Township discusses affordable housing

By on April 10, 2019

Just south of Lititz, restaurants, convenience stores, banks and other businesses line a section of Lititz Pike zoned as the Local Commercial district.

At its April 3 meeting, Warwick Township Board of Supervisors discussed the idea of allowing for mixed use in that area — specifically affordable housing apartments and townhouses. Affordable housing is often mentioned by residents and officials as being in high demand in the Lititz and Warwick Township area.

As Warwick Township manager Dan Zimmerman noted, Lititz is considered a desirable neighborhood and is drawing more and more people to the area.

There are plenty of upscale housing opportunities, but not as much housing that is considered “affordable.”

In Lancaster County Places 2040 comprehensive plan, affordable housing was a designated focus for the plan that is intended to guide Lancaster County toward 2040.
In studies of housing affordability, based on median gross rent costs, suburban townships, like Warwick Township and Manheim Township, tend to be more expensive than areas such as Columbia and Ephrata.

By allowing mixed use, including residential use, Warwick Township could guide the region toward offering more affordable housing opportunities. The corridor that runs from Weis Market to House of His Creation along Lititz Pike already has a wide range of commercial businesses, scattered with a few homes along the busy roadway. One area that has been considered for apartments includes a plot of land behind the new Orrstown Bank. Apartments behind La Piazza were part of a commercial development project by Dan Cicala.

Warwick Township is considering adding mixed uses to the Local Commercial district in order to foster projects that will enhance the area south of Lititz Borough. Zimmerman explained that there are a number of properties that may be redeveloped in the future. Township planners hope to guide that redevelopment toward appropriate commercial businesses, along with affordable housing.

“We already have lots of banks,” noted Zimmerman.

Two of the banks were built after rental houses were torn down. One had possible historic value and created some controversy when it was demolished to make way for the bank. There is a historic home behind the Giant gas station that the township would to see preserved, along with another building on Lititz Pike may have historical significance.

“These were all part of the original village of Kissel Hill,” said Zimmerman, so care should be taken to repurpose any buildings that can be preserved. There are also several challenging tracts that will make it more difficult to develop them. Allowing access onto Lititz Pike needs to be done through existing roadways for tracts that sit behind other businesses. That might involve some creative planning.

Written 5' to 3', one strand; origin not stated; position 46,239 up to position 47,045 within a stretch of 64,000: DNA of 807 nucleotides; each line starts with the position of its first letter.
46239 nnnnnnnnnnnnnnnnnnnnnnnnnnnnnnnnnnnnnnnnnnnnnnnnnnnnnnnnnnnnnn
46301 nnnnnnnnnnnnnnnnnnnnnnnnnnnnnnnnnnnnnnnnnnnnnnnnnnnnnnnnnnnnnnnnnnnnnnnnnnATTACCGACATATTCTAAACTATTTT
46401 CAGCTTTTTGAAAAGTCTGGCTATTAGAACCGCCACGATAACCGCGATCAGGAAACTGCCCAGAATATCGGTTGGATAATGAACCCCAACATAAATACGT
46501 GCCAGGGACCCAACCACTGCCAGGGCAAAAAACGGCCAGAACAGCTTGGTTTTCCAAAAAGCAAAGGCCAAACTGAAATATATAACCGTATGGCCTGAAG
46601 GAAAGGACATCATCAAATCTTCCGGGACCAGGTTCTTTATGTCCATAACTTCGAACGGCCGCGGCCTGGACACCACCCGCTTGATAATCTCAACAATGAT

Affordable housing is often mentioned by residents and officials as being in high demand in the Lititz and Warwick Township area. Supervisors last week focused on this section of Lititz Pike (pictured above and below) — now zoned “local commercial” — to possibly allow for mixed use purposes.

This area serves as the entrance to Lititz, and efforts must be made to keep the area appealing and compatible with the Lititz and Warwick Township, explained Zimmerman. To do that, the township is in the process of developing guidelines for future growth.

In other business, supervisors approved the execution of the PennDOT Multi-Modal Transportation Fund Grant for the Sixth Street extension project. The project, which will link Sixth Street from Woodcrest Avenue to Rothsville Road, will be bid in 2019 with construction starting in 2020. Warwick Township will serve as project manager. A public hearing is being planned for May 15 to revise Warwick Township’s Wireless Ordinance to cover new technologies such as the upcoming G5 technology, which will create a fifth generation of high speed wireless communications.

While many people are excited about the new technology, there are others who are concerned about possible health risks. To achieve the higher bandwidth for the G5 technology, there will need to be more wireless antennas on lamp posts, utility poles and other structures.

• The invasive Spotted Lanternfly has been spotted in Warwick Township and surrounding areas. The township will continue its educational efforts to help eradicate the pests, which originated in Asia and damage agriculture, including the grape, tree-fruit, hardwood and nursery industries.
To prevent the spread of the Spotted Lanternfly, the PA Department of Agriculture has issued a quarantine for counties where the presence of this pest has been confirmed. Businesses and organizations conducting business in the quarantine zone must have permits from PDA to move vehicles, equipment and goods within and out of the zone.

• Warwick Township supervisors approved a number of special events in the township, including a Girl Scout event at the Riparian Park on May 11, the Johnson and Johnson Annual Freshburst race on June 29, the Conner Holland Foundation 5K on July 27, and the Venture Lititz 5K Apoca-Lititz race on Oct. 26.

Laura Knowles is a freelance feature writer and regular contributor to the pages of the Record Express. She welcomes feedback and story tips at

One Comment

  1. Alice

    April 12, 2019 at 6:33 pm

    I am happy to see the town I live in consider affordable housing, it is sorely lacking. I also enjoy preserving history, such a part of Lancaster County. thank You Planning board for the beautiful active town we live in.

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